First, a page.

The average Blood Alcohol Content or B.A.C. reading on DUI arrests in the state of Montana is .16. That’s twice the legal limit. The recent House Bill 106: The Montana 24/7 Sobriety Program Act and Senate Bill 15: The Aggravated DUI law works to reduce the number of drunk drivers in the state and increase punishments for repeat offenders. Under the 24/7 Sobriety Program, repeat offenders must subject themselves to a breathalyzer twice a day. If they test positive for alcohol, they will go to jail. The Aggravated DUI law increases penalties for those caught driving with a B.A.C. of .16 or higher. If convicted, that person could spend up to one year in jail.
But how does a person know if they’ve reached .08? UM News reporter Tara Oster and photographer Maegan Simmons borrowed a breathalyzer, got some quick training from a police officer and did an experiment with two patrons at a local bar.
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Mexican Holiday Heats Up Cold Rocky Mountain Town

The passing of a loved one in the U-S brings feelings of mourning and saddness, but in Mexico, it's a three-day long celebration. Dia De Los Muertos, or Day of the Dead celebrates the lives of family members who have passed on by creating larger than life memorials. In Missoula, where Hispanics make up three percent of the population, the Mexican holiday is celebrated by creating six-foot-tall wood carvings and printing them on to sheets. UM News Reporter Adrienne Ellsworth and Photographer Bernie Riggs learned how this Mexican holiday is bringing a little spice to the cold Montana winters. The finished products will hang in the Missoula Art Museum until next Friday.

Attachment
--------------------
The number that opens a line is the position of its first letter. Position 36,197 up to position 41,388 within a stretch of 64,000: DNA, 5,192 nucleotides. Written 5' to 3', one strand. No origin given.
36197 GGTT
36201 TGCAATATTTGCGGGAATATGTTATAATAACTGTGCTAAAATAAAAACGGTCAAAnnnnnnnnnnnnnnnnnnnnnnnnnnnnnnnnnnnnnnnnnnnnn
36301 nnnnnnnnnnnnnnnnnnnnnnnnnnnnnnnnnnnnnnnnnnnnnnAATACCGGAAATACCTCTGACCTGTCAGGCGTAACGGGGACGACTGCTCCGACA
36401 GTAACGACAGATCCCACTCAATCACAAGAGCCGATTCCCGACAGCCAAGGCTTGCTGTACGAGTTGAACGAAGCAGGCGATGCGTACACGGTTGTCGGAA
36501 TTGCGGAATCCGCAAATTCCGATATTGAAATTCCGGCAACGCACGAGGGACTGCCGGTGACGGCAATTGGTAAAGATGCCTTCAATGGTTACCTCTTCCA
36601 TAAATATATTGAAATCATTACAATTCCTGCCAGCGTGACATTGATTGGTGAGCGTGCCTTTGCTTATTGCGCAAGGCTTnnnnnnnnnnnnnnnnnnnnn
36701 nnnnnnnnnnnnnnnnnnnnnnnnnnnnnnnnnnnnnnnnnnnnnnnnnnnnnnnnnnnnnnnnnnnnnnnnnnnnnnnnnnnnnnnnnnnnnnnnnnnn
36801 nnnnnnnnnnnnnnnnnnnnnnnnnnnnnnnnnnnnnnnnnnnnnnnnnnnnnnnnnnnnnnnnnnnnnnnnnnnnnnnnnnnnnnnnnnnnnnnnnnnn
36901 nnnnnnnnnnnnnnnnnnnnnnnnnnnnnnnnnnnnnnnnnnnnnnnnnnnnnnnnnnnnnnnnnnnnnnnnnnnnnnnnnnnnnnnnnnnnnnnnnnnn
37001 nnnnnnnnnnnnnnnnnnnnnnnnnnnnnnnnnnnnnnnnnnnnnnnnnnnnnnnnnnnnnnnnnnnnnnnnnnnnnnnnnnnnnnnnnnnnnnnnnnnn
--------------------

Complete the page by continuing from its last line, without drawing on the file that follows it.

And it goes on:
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University of Montana Students Get Their Hands Dirty for a Cause

UM Student Group 1000 New Gardens is putting away their shovels for the season. Throughout spring and fall the group helps install sustainable food gardens in the Missoula Community. They installed 125 gardens in Missoula, and added 70 in Bozeman in the last three years. Reporter Annemiek Wilson and photographer Katie Radford found out how students are getting excited about going green. Click below to see video.
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Nursing Students get a Shot at Real Life Experience

The University of Montana College of Technology and the Curry Health Center teamed up to host the annual Fall WellCheck. The WellCheck offered flu shots, bloodwork, and blood pressure testing. The event offers an opportunity for the nursing students to solidify their skills. Nursing Student Emily Miklautsch and Nursing Programing Director, Mary Nielsen talk about the benefits nursing students get from hands on experience. UM News reporter Katherine Kettering and photographer Scott Ranf bring us the story.